Oh, yeah, I wonder how many over-manned road crews it took to put up those plastic covered pieces of paper? How much did it cost the taxpayer to pay for these “important” attentions and actions? And why did they even bother with it in the first place?

Are the one or two dozen or so locks going to throw the bridge off balance and dump it down onto Highway 17? Are they going to blind the view of the picturesque freeway? Are they eventually going to rust and contaminate the cyclone fencing, which is covered in protective plastic anyway?

Why don’t these powers that be go down to some of the underpasses and overpasses in the area and get rid of some of the very obvious, ill-intentioned graffiti and leave these tiny, romantically intentioned little tokens alone?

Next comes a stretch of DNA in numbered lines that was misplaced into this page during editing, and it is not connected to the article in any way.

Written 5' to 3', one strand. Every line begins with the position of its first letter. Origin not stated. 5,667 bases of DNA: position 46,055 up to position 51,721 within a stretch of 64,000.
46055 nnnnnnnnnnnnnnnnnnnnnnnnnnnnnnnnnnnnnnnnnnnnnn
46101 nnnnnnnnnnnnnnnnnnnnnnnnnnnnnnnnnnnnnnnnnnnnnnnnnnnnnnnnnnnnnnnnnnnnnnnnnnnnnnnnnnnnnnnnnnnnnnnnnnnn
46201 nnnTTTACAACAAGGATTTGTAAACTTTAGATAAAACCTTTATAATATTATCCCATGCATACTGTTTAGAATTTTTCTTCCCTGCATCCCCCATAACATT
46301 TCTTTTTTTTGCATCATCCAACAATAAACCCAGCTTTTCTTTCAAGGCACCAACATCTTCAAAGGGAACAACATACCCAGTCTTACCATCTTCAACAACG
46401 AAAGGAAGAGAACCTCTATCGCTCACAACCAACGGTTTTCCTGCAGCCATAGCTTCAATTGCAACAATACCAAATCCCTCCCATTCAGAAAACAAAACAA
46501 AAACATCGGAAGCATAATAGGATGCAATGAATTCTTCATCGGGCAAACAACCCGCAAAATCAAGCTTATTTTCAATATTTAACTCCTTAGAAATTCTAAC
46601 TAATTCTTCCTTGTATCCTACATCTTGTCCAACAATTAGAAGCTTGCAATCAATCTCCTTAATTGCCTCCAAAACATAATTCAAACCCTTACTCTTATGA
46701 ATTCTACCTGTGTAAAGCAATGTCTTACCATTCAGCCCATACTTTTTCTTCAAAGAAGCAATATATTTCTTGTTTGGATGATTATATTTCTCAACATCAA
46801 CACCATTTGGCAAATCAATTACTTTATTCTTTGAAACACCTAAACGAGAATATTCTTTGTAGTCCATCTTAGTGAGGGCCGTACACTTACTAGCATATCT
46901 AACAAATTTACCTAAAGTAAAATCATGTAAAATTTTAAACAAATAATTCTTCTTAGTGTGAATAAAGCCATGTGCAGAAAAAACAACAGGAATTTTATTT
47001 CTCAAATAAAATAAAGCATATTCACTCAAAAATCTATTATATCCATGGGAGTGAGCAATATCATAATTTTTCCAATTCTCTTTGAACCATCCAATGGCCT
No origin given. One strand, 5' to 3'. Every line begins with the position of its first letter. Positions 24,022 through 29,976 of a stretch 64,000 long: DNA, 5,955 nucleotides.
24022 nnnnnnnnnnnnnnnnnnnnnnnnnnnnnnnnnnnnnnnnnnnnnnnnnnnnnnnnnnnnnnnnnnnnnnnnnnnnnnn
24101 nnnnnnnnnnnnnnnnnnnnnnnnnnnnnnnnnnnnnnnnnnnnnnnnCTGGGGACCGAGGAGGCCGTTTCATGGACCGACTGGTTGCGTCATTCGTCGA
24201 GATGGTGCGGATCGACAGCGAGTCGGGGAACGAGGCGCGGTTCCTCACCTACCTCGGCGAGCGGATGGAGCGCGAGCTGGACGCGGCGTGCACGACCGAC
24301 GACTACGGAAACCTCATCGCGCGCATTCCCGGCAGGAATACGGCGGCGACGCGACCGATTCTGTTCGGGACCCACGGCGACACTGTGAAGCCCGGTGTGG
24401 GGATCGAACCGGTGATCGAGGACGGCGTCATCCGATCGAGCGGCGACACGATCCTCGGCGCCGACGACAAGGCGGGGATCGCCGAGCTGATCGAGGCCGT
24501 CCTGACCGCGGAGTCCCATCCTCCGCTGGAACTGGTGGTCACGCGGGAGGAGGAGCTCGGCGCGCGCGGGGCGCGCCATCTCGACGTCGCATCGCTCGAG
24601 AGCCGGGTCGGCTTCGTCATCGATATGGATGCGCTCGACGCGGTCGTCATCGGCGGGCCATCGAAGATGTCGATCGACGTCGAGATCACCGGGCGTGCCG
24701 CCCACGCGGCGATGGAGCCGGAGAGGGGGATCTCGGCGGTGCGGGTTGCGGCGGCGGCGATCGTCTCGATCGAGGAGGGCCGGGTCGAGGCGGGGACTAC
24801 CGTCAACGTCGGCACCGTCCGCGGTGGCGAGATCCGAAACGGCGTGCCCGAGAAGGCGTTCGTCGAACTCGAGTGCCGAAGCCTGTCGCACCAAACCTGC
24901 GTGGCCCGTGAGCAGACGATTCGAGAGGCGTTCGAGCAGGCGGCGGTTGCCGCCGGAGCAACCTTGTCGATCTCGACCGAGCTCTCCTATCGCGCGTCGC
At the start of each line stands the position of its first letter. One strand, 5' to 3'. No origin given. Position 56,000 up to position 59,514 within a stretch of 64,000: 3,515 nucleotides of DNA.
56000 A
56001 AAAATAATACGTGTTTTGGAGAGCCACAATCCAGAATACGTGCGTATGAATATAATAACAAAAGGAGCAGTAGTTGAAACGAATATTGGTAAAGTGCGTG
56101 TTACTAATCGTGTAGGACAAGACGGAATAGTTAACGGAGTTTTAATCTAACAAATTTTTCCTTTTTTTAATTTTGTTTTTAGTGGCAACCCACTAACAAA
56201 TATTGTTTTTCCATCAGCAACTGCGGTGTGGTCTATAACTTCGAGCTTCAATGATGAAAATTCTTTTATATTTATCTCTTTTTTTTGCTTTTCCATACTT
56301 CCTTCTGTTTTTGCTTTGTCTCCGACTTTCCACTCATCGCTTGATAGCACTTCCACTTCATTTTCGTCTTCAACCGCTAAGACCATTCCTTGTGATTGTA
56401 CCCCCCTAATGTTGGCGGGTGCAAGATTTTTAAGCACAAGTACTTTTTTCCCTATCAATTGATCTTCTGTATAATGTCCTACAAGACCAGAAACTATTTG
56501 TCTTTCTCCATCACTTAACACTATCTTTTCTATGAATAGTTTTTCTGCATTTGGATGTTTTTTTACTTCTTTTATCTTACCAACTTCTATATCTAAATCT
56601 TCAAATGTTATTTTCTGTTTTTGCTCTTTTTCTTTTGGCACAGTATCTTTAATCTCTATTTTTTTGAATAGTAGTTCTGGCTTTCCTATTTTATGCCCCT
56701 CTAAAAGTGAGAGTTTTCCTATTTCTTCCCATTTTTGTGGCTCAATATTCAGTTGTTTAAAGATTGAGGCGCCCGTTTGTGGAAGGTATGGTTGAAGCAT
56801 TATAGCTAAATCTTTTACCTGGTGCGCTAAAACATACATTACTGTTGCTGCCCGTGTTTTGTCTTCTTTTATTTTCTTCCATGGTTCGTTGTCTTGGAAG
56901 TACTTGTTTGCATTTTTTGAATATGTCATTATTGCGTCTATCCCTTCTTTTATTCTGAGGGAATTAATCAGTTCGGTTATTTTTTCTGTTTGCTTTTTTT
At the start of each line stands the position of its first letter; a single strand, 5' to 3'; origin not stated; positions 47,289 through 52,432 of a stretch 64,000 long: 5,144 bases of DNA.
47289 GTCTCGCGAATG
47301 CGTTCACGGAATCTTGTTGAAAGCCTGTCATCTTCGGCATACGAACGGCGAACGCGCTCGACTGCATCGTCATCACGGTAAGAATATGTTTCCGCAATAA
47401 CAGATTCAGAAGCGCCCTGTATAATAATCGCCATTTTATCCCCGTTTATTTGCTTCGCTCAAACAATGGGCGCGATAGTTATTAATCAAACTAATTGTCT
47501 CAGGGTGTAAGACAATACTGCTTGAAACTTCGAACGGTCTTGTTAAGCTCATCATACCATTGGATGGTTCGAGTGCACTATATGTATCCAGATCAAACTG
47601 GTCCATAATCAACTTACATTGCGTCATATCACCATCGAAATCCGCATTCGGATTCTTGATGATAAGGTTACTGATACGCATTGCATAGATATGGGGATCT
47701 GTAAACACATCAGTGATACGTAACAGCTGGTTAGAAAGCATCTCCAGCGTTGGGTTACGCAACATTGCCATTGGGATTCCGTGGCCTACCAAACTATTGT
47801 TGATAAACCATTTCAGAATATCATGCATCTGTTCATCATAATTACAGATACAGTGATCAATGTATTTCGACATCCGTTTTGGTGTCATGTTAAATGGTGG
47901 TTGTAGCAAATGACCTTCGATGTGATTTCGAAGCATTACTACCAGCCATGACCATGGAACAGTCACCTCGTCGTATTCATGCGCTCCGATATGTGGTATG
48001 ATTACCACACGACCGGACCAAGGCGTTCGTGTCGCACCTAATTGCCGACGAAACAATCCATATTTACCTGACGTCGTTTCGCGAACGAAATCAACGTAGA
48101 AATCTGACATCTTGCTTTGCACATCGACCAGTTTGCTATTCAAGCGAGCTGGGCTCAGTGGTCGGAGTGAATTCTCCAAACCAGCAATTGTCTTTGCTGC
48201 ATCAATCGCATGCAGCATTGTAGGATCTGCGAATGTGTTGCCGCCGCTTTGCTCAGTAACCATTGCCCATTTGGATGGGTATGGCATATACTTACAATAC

The entire thing is simply preposterous. Why doesn’t the town manager or Los Gatos Town Council or whoever represents us, tell what ever department to leave our town locks alone? Oops, that’s just dragging in one more little pond and even more big fish.

 If anyone can’t tell, bureaucratic idiocy is at the very top of my list of things I feel free to bitch about, as much as I want.

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Gary Hinze January 24, 2013 at 10:05 PM